This post was written by David Wagner.
Seeking to gain public and regulator confidence in carbon capture and storage (CCS), in late June two Canadian standards organizations announced plans to develop the first industry-wide standard for the underground storage of captured carbon emissions. CSA Standards, a certification firm, and the International Performance Assessment Centre for Geologic Storage of Carbon Dioxide will work together to develop a CCS standard. The two groups said that the completed standard with technical and safety guidelines will be submitted to the Standards Council of Canada for recognition, and would be the world's first formally recognized CCS standard for underground storage. CSA Standards said that it hoped the new standard would also be used as the basis for an international standard endorsed through the International Organization for Standardization (ISO).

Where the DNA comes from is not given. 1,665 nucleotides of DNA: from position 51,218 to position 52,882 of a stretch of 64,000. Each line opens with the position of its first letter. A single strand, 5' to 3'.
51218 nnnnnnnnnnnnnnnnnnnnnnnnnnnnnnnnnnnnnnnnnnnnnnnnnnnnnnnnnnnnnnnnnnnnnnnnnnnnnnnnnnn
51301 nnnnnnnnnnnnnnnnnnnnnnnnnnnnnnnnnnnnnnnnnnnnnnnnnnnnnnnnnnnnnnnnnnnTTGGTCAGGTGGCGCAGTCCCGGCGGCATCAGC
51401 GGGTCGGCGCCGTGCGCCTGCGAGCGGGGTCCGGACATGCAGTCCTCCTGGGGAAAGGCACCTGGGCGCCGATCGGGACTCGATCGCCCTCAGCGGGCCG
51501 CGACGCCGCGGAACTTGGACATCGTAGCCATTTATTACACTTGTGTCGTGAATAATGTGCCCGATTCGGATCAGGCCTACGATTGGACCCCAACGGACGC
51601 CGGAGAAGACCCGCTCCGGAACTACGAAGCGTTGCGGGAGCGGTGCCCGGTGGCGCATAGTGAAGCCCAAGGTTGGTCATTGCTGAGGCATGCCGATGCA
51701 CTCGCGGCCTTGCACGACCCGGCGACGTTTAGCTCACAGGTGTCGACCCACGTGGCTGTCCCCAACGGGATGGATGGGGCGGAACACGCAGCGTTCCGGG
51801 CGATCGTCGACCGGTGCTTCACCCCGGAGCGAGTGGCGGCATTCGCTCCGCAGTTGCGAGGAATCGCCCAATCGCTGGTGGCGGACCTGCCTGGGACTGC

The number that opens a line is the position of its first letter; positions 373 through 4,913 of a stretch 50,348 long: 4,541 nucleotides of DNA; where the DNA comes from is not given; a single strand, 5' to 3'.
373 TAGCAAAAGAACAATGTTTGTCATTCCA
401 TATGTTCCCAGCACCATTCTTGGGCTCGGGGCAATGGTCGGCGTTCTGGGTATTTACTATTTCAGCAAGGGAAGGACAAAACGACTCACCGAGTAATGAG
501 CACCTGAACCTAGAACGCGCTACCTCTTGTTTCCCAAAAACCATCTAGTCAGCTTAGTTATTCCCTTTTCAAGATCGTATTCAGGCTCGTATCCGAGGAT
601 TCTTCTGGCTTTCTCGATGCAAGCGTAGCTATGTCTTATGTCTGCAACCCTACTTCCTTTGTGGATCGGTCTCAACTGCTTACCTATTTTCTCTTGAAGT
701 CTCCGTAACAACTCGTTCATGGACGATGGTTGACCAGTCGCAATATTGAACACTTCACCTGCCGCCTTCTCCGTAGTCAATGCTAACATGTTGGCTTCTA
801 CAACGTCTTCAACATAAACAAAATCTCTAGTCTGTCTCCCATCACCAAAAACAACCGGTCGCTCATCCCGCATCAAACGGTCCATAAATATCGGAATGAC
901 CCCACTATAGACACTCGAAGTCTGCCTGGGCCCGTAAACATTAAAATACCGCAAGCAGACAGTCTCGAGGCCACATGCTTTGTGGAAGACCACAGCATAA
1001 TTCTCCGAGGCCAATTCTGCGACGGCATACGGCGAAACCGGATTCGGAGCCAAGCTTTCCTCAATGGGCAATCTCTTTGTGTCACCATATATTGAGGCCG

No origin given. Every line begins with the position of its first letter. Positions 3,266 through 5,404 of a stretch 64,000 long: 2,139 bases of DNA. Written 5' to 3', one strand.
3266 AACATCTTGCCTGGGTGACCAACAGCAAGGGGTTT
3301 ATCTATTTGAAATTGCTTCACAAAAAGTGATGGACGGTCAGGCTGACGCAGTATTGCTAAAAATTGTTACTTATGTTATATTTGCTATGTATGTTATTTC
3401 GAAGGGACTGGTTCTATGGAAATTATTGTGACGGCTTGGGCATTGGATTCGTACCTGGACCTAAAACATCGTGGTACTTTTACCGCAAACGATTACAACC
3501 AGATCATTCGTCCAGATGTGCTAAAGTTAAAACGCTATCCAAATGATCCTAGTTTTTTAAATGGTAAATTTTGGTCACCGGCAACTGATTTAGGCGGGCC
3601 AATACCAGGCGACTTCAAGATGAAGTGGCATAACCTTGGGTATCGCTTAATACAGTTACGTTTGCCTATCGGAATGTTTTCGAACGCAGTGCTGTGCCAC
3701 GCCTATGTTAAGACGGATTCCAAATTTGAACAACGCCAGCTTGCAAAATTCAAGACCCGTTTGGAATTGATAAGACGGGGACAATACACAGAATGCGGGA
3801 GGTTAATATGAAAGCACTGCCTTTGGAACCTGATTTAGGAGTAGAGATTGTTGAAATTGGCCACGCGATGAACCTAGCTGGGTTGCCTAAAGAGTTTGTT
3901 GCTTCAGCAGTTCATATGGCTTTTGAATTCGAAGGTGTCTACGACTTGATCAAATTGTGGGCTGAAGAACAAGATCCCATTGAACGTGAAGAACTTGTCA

CCS technology can reduce carbon dioxide emissions from power plants and carbon emission-intensive industries, and a formally recognized national or international standard will work to improve public confidence in the safety of the long term storage of carbon dioxide. In particular, a carbon dioxide storage standard would help to ensure risks are identified and then addressed. A standard should also remain flexible to address site-specific characteristics and improvements, especially given that technical CCS expertise is still evolving.